RESEARCH ON SCIENCE OF SCIENCE COMMUNICATION
This is a list of specialized organizations and research articles focused on research related to science communicaiton.
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Below are select peer-reviewed articles related to science communication, outreach, and scientist's understanding of the public.
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We conducted a two-nation study (United States, n = 1500; England, n = 1500) to test a novel theory of science communication. The cultural cognition thesis posits that individuals make extensive reliance on cultural meanings in forming perceptions of risk. The logic of the cultural cognition thesis suggests the potential value of a distinctive two-channel science communication strategy that combines information content (“Channel 1”) with cultural meanings (“Channel 2”) selected to promote open-minded assessment of information across diverse communities. In the study, scientific information content on climate change was held constant while the cultural meaning of that information was experimentally manipulated. Consistent with the study hypotheses, we found that making citizens aware of the potential contribution of geoengineering as a supplement to restriction of CO2 emissions helps to offset cultural polarization over the validity of climate-change science. We also tested the hypothesis, derived from competing models of science communication, that exposure to information on geoengineering would provoke discounting of climate-change risks generally. Contrary to this hypothesis, we found that subjects exposed to information about geoengineering were slightly more concerned about climate change risks than those assigned to a control condition.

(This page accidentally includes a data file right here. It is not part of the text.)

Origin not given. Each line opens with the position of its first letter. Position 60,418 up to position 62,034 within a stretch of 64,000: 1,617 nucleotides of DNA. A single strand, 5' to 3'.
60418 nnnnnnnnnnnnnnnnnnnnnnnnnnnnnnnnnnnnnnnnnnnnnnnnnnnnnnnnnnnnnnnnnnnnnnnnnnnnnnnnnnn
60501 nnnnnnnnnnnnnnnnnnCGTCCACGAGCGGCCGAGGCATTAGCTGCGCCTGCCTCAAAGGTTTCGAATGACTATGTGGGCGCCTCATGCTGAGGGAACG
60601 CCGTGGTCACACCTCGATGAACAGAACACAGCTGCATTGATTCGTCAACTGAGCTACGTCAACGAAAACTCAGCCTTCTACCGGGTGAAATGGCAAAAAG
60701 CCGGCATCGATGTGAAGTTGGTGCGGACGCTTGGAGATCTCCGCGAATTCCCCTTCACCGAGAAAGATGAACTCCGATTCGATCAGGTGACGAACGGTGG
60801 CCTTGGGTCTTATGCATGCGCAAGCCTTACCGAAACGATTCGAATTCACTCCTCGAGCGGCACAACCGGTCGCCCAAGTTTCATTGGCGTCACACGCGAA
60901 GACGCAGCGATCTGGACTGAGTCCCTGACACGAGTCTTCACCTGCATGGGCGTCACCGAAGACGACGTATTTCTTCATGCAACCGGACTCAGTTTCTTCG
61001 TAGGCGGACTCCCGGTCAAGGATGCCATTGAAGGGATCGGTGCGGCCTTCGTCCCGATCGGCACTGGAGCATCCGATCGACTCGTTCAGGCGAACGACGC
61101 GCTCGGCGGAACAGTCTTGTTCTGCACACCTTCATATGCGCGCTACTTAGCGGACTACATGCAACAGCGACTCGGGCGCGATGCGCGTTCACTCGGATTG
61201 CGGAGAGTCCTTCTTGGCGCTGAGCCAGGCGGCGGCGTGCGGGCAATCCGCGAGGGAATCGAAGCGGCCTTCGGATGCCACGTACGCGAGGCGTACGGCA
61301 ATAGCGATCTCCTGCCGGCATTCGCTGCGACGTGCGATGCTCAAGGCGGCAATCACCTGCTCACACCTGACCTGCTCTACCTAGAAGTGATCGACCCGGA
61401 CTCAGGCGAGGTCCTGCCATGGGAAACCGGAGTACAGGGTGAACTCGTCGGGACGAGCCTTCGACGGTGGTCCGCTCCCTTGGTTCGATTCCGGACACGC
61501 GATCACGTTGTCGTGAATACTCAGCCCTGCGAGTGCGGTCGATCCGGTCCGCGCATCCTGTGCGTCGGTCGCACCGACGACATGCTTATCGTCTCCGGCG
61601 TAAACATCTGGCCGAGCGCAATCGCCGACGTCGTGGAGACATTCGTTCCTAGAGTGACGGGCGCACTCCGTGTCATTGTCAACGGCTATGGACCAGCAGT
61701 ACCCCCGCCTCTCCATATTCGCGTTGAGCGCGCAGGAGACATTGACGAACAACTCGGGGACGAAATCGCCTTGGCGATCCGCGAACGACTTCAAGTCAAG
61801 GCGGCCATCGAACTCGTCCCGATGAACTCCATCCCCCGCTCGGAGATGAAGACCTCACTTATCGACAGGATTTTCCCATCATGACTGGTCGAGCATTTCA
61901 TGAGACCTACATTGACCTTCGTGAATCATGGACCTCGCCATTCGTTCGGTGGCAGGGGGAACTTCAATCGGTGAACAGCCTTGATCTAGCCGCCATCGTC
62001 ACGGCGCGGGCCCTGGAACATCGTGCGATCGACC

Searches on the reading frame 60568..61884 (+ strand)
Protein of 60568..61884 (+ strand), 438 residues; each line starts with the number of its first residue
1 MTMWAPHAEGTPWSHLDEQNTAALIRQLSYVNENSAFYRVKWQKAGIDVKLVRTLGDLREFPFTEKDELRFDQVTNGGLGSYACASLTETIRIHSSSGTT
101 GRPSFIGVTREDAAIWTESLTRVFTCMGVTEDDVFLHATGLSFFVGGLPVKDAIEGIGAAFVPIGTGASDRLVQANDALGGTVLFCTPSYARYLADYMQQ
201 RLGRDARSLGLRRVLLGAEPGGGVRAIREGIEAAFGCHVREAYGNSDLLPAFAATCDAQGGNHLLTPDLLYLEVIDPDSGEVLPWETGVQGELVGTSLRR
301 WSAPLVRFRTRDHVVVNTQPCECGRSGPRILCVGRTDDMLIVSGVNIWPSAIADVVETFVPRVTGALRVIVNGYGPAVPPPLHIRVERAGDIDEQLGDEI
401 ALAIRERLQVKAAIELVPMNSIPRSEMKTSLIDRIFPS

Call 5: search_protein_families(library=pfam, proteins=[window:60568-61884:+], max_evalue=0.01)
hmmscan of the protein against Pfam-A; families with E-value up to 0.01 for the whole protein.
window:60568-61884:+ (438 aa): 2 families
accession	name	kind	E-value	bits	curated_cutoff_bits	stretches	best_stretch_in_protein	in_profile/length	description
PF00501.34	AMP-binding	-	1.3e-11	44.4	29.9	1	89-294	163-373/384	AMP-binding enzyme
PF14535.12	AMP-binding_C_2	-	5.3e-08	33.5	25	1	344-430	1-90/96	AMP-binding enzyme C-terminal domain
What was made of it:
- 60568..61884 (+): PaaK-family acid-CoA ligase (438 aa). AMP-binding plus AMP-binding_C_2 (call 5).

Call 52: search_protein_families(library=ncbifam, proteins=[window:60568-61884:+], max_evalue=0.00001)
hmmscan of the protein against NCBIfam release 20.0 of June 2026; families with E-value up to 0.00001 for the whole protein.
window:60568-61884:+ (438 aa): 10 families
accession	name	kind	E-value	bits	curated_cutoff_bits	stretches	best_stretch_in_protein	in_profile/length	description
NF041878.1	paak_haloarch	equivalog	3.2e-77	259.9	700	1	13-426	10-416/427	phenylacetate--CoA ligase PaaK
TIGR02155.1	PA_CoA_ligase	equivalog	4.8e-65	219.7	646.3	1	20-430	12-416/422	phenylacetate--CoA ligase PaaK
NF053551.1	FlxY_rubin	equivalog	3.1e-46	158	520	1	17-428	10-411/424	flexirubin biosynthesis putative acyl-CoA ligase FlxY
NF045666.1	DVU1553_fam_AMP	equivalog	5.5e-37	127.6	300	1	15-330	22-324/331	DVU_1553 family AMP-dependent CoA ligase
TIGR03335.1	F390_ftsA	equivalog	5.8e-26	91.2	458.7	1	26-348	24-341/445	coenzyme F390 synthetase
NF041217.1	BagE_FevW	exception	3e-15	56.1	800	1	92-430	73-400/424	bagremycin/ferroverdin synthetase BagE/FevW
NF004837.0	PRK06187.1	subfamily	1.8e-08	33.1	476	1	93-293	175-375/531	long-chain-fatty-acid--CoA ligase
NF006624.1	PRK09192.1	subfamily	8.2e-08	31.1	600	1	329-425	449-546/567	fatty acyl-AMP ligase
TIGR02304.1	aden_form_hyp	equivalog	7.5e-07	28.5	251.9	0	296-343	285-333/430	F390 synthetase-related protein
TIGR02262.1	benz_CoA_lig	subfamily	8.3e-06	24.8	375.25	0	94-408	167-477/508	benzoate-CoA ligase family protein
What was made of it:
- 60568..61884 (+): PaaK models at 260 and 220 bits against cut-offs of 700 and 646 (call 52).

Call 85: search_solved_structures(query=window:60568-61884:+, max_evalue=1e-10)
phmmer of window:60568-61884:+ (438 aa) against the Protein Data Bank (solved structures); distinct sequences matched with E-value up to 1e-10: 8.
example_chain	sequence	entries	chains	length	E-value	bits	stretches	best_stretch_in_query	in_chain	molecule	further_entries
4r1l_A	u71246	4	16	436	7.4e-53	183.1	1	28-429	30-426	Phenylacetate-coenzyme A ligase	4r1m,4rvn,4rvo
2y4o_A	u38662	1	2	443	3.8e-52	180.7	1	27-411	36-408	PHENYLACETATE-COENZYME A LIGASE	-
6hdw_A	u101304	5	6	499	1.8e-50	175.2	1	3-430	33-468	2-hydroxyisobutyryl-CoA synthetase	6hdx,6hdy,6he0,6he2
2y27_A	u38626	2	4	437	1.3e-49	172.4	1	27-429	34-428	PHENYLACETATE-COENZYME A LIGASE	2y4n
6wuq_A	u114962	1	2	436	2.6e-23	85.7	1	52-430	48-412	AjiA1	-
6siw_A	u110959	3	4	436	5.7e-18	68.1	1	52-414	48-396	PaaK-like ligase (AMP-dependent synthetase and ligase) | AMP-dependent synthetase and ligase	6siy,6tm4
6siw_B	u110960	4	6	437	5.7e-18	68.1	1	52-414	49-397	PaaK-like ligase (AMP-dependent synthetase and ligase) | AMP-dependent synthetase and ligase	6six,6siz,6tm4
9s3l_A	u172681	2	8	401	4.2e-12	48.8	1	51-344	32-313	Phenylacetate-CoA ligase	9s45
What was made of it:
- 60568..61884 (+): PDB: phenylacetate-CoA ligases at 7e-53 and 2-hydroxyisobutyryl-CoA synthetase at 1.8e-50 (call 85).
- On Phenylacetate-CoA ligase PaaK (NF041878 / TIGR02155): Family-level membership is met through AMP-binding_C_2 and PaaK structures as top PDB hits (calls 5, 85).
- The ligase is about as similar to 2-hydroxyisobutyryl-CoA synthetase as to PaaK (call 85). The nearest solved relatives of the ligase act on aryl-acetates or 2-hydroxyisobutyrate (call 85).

Why do members of the public share some scientific findings and not others? What can scientists do to increase the chances that their findings will be shared widely among nonscientists? To address these questions, we integrate past research on the psychological drivers of interpersonal communication with a study examining the sharing of hundreds of recent scientific discoveries. Our findings offer insights into (i) how attributes of a discovery and the way it is described impact sharing, (ii) who generates discoveries that are likely to be shared, and (iii) which types of people are most likely to share scientific discoveries. The results described here, combined with a review of recent research on interpersonal communication, suggest how scientists can frame their work to increase its dissemination. They also provide insights about which audiences may be the best targets for the diffusion of scientific content.